24. Check Gmail from Your Phone or PDA. You can access the mobile version of Gmail, and you can download other Google apps for your phone from the page. In addition, you can find detailed instructions on using Gmail on your phone or PDA from the “Forwarding and POP/IMAP” tab of the settings.
Finally, here are a few more tips for becoming a Gmail super-user that didn’t fit into our other categories.
25. Faster Gmail. If you have a slow connection or are having trouble accessing all the features of Gmail (which is more likely if you’re using a browser other than Internet Explorer or Firefox), scroll to the bottom of your inbox screen and click the “basic HTML” link. You’ll lose some features like spell check, filters, and contacts, but Gmail will load much more quickly.
26. Even Faster Gmail. For the fastest Gmail, use the mobile version; you can access it from your desktop or laptop just as you would from a phone or PDA.
27. Fun With User Names. If you put a plus sign (+) or a period (.) in your Gmail username, Gmail ignores it. In other words, email@example.com, firstname.lastname@example.org, email@example.com, and even firstname.lastname@example.org will all get sent to the same account. This opens up new possibilities for using filters and trying to determine how spammers are getting your email address. For example, if you shop at a particular online store frequently, you can sign up for that site with a variation on your Gmail address and then configure your filters to give all messages that come to that address a particular label. Or if you’re concerned that a particular site might not protect your privacy, sign up with a variation on your email address and see if you get any spam sent to that address.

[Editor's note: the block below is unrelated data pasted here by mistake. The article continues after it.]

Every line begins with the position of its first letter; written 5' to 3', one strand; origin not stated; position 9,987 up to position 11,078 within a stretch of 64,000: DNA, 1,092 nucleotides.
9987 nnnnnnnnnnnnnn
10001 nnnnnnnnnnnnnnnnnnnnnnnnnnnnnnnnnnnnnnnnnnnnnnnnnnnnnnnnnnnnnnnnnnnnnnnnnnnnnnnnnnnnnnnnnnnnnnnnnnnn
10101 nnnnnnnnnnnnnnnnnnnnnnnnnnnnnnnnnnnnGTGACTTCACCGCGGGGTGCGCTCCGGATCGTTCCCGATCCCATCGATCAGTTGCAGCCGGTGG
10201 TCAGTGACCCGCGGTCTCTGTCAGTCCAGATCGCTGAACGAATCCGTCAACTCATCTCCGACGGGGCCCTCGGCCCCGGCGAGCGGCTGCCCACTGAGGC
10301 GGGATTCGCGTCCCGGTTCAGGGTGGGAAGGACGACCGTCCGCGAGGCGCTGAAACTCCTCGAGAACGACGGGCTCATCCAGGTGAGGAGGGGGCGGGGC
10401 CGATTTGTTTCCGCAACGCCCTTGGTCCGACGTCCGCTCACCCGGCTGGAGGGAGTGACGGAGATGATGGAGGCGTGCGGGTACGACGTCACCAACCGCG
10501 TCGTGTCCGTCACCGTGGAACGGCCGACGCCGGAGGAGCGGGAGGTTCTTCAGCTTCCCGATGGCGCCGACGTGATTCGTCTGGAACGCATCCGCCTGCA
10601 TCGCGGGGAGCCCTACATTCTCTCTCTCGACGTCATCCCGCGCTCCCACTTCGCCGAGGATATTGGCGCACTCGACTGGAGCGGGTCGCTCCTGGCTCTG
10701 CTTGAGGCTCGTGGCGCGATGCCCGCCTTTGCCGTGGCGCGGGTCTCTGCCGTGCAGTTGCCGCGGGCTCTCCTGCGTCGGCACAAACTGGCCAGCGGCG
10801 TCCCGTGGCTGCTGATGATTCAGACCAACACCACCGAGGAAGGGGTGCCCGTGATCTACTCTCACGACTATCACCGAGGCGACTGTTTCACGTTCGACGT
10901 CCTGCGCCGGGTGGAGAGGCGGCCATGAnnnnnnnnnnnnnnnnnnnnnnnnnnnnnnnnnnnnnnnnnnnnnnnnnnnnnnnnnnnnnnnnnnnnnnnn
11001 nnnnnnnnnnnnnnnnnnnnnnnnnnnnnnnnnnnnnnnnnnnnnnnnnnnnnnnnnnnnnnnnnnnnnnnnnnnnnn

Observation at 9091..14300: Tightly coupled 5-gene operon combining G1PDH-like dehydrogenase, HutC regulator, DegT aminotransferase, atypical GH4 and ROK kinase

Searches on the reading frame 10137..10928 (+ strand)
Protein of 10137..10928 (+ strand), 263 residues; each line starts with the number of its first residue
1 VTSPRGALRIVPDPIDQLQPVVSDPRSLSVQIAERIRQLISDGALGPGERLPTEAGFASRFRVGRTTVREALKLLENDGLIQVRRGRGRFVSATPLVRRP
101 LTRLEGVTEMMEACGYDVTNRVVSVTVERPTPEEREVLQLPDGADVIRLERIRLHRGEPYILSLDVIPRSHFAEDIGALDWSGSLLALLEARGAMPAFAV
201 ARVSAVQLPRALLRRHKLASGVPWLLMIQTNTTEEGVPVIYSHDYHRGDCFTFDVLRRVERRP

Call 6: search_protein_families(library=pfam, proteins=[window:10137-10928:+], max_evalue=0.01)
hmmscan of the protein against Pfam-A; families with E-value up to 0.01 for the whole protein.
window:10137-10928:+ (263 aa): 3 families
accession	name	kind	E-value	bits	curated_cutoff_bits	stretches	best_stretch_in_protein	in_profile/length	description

28. Alternate Domain. You can have mail sent to @gmail.com or @googlemailcom. Both domains will be delivered to the same place, which gives you a few more options if you like the idea of using slightly different addresses for different purposes.
29. Gmail Notifier. If you have Google Talk, you’ll automatically be notified when you receive a Gmail message. If you don’t use Google Talk, you can still receive notifications when a message arrives by downloading the Gmail notifier.
30. Mailing Other Gmail Users. To send a message to another Gmail user, just type that person’s username in the “To” box; you don’t need to type the @gmail.com part of the address.
31. Check Your Account Activity. Worried that someone else may be accessing your Gmail account? Scroll to the bottom of the page and you’ll see how recently your account was accessed. Click on the details link for more information about recent Gmail access, including the IP addresses that accessed your account. From this activity information screen, you can also click a button that will close out any other open sessions of your Gmail account.